Study demonstrates the potential to combine whole-genome sequencing with Internet-based visualisation tools to see how an epidemic is spreading
For the first time, scientists have shown that MRSA (methicillin-resistant Staphylococcus aureus) and other antibiotic-resistant ‘superbug’ infections can be tracked across Europe by combining whole-genome sequencing with a web-based system.
In mBio, researchers at Imperial College London and the Wellcome Trust Sanger Institute worked with a European network representing doctors in 450 hospitals in 25 countries to successfully interpret and visualise the spread of drug-resistant MRSA.
MRSA and other superbugs are a life-threatening problem for all hospitals across Europe with an estimated 400,000 cases per year and 25,000 deaths from resistant, hospital-acquired infections.
To enable infection control teams across Europe to easily share information and to form a dynamic picture of the rise and spread of antibiotic-resistant bacteria, the scientists from the newly formed Centre for Genomic Pathogen Surveillance developed Microreact.org, a web-based visualisation and mapping tool.
Dr David Aanensen, head of the Centre for Genomic Pathogen Surveillance and joint lead author on the paper said: ‘Drug resistance is a growing problem, both in Europe and across the world, and doctors need fast and accurate information to stop epidemics. Our study demonstrates the potential to combine whole-genome sequencing with Internet-based visualisation tools to enable public health workers and doctors to see how an epidemic is spreading and make swift decisions to end it.’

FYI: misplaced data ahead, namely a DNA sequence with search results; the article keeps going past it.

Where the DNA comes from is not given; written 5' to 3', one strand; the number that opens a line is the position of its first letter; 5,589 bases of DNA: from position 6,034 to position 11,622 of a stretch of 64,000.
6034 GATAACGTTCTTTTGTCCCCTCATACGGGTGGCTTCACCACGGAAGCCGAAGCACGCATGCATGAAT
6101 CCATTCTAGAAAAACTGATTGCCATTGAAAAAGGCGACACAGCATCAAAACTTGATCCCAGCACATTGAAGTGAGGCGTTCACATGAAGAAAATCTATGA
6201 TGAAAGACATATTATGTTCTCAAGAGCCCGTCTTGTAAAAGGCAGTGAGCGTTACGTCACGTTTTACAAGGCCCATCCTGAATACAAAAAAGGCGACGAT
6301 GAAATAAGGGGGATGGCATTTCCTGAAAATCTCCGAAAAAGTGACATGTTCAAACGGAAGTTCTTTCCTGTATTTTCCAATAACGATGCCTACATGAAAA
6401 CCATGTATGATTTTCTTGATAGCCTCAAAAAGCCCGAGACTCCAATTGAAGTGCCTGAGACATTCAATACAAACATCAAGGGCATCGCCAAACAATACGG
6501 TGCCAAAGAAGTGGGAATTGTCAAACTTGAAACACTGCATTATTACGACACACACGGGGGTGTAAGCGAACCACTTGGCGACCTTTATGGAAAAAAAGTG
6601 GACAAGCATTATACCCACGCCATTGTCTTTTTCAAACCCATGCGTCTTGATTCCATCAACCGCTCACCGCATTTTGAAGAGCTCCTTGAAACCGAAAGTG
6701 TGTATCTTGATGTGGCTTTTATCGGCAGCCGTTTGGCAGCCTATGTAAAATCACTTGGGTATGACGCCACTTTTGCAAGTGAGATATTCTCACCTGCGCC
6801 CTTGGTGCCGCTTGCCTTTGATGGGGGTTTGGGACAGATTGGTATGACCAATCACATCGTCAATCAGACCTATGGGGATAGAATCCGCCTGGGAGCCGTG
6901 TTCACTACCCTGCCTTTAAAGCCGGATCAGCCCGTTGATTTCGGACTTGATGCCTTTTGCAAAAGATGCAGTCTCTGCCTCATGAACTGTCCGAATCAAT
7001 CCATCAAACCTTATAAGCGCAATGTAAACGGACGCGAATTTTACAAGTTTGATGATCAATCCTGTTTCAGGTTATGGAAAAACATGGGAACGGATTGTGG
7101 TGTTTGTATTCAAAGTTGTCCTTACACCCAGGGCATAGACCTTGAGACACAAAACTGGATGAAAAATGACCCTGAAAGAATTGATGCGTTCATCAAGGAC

The research team read the whole genomes of S. aureus samples to identify which bugs are related to each other, and which are resistant to antibiotics. Using this approach, the scientists were not only able to show the rise and spread of MRSA across Europe, but also provide a quicker way to identify new hotspots of resistance.
Professor Hajo Grundmann, principal investigator on the study and Head of the Institute of Infection Prevention and Hospital Hygiene at the University Medical Centre Freiburg in Germany, said: ‘One of the problems is that these bacteria not only spread within and between hospitals, but they also change their genetic properties with time. Microreact.org allows us to look at their evolution within the context of how they are spreading across Europe.’
In the paper, the scientists show that combining the drug-resistance profile of a bacteria with its whole-genome DNA sequence allowed them to build up a series of drug-resistance ‘DNA photofits’ for resistance to specific drugs. In the future, such an approach may help doctors to decide on the best treatments more quickly and help bring drug-resistant outbreaks to an end.
Professor Ed Feil, joint lead author from the Milner Centre for Evolution, at the University of Bath, said: ‘We’ve developed user-friendly analysis software that demonstrates how whole genome sequence data can be a powerful tool for pan-European surveillance of MRSA and other important pathogens.’